by Robert J. Kuntz
Published by TLB Games
Along with the recent release of the El Raja Key Archive, a collection of Rob Kuntz’s scanned gaming materials, comes Sunken City, the first D&D tournament module ever (originally run in 1975 at Gen Con VIII). While the two are linked, it makes sense to discuss them separately, since they are rather different products: one an exhibit presenting historical documents; the other reconstructing and expanding one of the documents for use. This is an important point, because the original scenario, most of which was improvised, only survives in the form of the map and a reference chart, with the GM’s notes being lost. Consequently, what we get today is neither a 100% original game artefact nor something modern, but a combination of the two.
As available, the module comes in the form of a small booklet, roughly the size to fit inside a DVD case. The cover is detachable, a decision which makes little sense since the map is not reprinted on the interior – a missed opportunity even at the cover’s small size. Instead, the reader is referred to either the archive, or a free download from the TLB Games site which contains the high-resolution scans.
With that out of the way, Sunken City manages to be both authentic and refreshingly original. While the cover illustration and the limited description suggest an underwater adventure, this is not entirely correct: the city of Kalibruhn, devastated by a tidal wave and flooding, is only half-submerged, with the lower buildings sunk below the surface, but the taller ones still standing high above the waterline. The core feature of the module is the colour-coded map, which ingeniously incorporates these building height variations into a single sheet. This “compression” of information requires careful study at first, but presents an adventure in a varied and three-dimensional environment which requires a continuous adaptation of player strategies. It is a fascinating map whose whole is much more than its seemingly “primitive” building blocks (certainly, the map looks like no real city ever), remaining fresh more than 40 years after its debut.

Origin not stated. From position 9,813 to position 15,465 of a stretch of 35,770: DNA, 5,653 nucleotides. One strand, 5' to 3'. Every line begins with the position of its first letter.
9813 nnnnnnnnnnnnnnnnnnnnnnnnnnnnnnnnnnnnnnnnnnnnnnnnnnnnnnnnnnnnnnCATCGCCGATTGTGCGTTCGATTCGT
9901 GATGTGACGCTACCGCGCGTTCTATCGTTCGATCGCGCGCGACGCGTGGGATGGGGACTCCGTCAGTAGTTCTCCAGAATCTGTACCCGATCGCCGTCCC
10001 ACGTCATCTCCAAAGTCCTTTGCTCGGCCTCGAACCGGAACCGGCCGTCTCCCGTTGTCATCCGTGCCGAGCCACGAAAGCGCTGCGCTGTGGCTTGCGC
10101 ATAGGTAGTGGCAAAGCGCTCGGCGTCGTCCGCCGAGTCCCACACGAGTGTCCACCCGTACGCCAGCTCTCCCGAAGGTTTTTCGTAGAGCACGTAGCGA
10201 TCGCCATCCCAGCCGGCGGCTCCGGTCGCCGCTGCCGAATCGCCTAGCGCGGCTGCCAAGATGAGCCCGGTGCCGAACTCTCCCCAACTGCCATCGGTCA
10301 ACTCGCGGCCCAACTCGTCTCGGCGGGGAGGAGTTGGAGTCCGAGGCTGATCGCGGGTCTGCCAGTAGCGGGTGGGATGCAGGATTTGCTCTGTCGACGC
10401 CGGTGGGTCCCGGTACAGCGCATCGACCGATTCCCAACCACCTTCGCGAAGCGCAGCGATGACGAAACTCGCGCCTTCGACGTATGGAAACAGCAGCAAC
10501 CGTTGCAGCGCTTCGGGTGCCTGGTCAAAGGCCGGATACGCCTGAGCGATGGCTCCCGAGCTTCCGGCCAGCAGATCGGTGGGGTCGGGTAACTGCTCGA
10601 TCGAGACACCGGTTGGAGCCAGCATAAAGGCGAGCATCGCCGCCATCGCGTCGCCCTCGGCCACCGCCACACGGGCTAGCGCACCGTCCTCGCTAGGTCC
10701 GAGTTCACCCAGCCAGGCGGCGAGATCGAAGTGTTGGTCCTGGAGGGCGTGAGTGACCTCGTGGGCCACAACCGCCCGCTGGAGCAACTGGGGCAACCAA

The initial part of the module provides a discussion of how environmental issues can impact play. There are unsound structures, sinkholes, randomly assigned encounters which try to “control” their surrounding territory and may become permanent fixtures, and other hazards the characters must contend with. If the characters use rafts to get around, they must use nearby terrain to pole around, or entrust themselves to the currents (which may just put them in terrible danger). It is nice to see a scenario where these concerns are being considered while also letting high-level characters use their resilience and respectable arsenal of spells and magic items to traverse and exploit the complex terrain. Moving around the city is part of the experience! It seems a bit overwhelming in places (tracking character weight is an element to look out for), and demands forethought to pull off, but the resulting challenge should make the exploration all the more memorable.